Campus News

October 12, 2010

'The Professor' returns

Dalai Lama's visit affirms the teaching and research of a special partnership

By Nancy Seideman

Bringing together the “best of the Western and Tibetan Buddhist intellectual traditions” to create new knowledge for the benefit of humanity has been the goal of the Emory-Tibet Partnership since its inception more than a decade ago. 

This lofty vision — shared by His Holiness the XIV Dalai Lama and the Emory community — is being realized in very tangible ways, from a comprehensive science curriculum for Tibetan Buddhist monastics and student-scholar exchange programs, to compassion meditation studies that have further revealed the correlation between preventive practice and improved health.

Emory’s close relationship with Tibetan institutions of higher learning and unparalleled access to distinguished Tibetan scholars has greatly enhanced the University’s Tibetan Studies Program, which focuses on Tibetan Buddhist philosophy and contemplative practices and is supported by a library of more than 30,000 volumes of Tibetan texts. 

The Dalai Lama’s second visit to Emory in his role as Presidential Distinguished Professor is an opportunity to acknowledge formally the teaching and research that has taken place as a result of the relationship between Emory and Tibetan Buddhist institutions.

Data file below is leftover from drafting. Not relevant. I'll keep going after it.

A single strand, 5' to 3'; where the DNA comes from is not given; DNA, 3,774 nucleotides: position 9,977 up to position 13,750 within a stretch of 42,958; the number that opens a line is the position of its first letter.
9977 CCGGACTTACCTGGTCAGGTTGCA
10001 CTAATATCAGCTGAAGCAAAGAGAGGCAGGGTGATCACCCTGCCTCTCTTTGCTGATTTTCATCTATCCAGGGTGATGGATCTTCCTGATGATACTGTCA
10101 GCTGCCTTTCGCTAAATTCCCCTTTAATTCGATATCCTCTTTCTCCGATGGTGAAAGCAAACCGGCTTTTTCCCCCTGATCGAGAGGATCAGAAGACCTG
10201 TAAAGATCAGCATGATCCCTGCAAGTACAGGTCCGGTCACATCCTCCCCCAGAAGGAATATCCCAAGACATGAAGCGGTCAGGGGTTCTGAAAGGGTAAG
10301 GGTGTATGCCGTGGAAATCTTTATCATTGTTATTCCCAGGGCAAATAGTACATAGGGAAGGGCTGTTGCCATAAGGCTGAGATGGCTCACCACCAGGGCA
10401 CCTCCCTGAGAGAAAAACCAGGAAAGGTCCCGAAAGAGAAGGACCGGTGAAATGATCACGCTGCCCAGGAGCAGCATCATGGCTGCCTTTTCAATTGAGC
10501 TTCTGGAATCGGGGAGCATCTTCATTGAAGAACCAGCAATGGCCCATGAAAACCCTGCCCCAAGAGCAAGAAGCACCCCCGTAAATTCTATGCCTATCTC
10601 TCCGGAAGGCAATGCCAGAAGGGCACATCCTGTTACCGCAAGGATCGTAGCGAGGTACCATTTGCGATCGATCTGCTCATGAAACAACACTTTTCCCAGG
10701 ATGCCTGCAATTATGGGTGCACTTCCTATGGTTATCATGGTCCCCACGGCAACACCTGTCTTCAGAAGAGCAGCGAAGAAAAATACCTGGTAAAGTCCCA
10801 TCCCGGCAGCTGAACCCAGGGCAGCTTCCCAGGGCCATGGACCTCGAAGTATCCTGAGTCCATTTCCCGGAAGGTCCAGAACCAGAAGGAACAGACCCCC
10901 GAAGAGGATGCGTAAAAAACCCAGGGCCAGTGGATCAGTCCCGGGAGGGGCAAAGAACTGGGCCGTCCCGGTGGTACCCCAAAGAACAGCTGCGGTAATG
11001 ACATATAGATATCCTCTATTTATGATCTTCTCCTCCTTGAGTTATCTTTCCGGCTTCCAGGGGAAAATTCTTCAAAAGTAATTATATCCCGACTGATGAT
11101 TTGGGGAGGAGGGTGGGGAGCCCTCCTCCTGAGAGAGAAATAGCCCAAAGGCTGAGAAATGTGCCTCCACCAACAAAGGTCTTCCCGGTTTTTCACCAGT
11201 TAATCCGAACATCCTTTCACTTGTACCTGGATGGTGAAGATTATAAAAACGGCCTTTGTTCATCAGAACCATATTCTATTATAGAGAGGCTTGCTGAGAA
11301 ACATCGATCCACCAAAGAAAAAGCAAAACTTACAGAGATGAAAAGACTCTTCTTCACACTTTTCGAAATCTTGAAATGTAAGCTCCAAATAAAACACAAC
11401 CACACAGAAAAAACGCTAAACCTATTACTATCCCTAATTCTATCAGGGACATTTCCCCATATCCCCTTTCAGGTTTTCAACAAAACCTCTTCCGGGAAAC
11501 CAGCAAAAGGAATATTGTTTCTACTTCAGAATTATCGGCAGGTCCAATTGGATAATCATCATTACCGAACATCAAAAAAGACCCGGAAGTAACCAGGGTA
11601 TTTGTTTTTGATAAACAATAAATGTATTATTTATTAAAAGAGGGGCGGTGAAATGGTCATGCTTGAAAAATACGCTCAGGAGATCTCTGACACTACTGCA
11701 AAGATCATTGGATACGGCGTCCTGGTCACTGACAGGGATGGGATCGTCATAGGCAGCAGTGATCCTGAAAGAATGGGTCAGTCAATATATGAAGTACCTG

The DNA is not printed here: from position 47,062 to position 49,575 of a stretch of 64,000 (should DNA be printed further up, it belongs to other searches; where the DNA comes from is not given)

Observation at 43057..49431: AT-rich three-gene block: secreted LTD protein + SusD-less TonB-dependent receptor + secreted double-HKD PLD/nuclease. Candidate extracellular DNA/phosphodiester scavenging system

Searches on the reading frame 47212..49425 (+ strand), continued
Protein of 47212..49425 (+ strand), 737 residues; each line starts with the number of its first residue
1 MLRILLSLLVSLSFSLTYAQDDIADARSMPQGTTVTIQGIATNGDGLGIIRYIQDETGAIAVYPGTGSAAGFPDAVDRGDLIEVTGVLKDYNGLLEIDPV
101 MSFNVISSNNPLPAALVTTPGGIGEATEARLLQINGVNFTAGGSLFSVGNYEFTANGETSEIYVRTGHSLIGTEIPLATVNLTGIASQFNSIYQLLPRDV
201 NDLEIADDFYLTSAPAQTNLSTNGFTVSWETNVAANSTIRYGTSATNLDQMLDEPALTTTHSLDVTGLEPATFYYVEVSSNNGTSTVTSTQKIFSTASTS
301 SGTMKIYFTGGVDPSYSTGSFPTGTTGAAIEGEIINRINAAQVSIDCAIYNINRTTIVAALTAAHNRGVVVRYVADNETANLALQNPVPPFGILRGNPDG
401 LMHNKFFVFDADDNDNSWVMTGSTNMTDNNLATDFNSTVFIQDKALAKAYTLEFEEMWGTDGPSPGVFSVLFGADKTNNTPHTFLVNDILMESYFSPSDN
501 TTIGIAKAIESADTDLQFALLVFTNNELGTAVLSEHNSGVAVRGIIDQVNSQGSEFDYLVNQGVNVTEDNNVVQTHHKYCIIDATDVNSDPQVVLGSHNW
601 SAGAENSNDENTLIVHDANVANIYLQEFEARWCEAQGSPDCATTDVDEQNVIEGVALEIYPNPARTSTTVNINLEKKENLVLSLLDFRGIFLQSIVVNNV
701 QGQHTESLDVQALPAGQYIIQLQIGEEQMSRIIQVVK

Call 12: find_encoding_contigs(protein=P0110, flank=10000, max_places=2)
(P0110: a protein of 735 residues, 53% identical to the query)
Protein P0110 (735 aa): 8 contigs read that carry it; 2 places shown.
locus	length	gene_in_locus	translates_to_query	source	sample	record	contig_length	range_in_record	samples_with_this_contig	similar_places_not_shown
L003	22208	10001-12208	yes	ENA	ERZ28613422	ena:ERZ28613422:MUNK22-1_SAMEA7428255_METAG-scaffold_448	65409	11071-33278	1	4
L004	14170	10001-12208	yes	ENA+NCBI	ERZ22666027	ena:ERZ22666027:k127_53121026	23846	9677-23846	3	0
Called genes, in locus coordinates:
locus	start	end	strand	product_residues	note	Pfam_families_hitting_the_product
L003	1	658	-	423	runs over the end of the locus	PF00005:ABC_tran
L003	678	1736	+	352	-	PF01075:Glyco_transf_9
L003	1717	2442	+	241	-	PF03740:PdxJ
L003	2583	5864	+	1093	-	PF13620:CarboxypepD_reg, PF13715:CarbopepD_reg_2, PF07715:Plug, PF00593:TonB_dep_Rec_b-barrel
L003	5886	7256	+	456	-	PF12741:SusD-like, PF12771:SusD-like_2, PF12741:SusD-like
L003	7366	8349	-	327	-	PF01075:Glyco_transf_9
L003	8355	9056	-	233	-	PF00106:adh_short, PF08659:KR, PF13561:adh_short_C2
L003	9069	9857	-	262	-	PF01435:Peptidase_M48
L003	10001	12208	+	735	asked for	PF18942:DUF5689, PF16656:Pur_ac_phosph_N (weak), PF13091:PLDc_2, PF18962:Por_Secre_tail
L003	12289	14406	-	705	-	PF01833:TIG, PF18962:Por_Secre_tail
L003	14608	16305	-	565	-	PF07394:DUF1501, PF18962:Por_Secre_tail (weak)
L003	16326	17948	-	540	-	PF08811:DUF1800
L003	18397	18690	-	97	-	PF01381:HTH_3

But the visit also is an occasion to celebrate the deep, personal ties that have been established over the years between two communities that have discovered, not surprisingly, that they share a commitment to nurturing human values as well as pursuing vigorous intellectual inquiry.  

Geshe Kalsang Damdul, assistant director of the Institute of Buddhist Dialectics and co-director of the Emory Tibetan Studies Program in Dharamsala, will be in Atlanta to celebrate the 10th anniversary of the program along with 40 Emory students and alumni who are returning to campus for a reunion.

“The crises and conflicts in the world are not due to a lack of educated people, but due to a lack of kind and responsible people,” notes Damdul. “So we feel that Emory and the IBD have made some contribution in producing people who give value to humanness, compassion, truth and peace.”

The values of mind, heart and spirit that are so much of the Emory ethos are exemplified in the learning and discovery that is emerging from bringing together Western and Tibetan Buddhist intellectual traditions.

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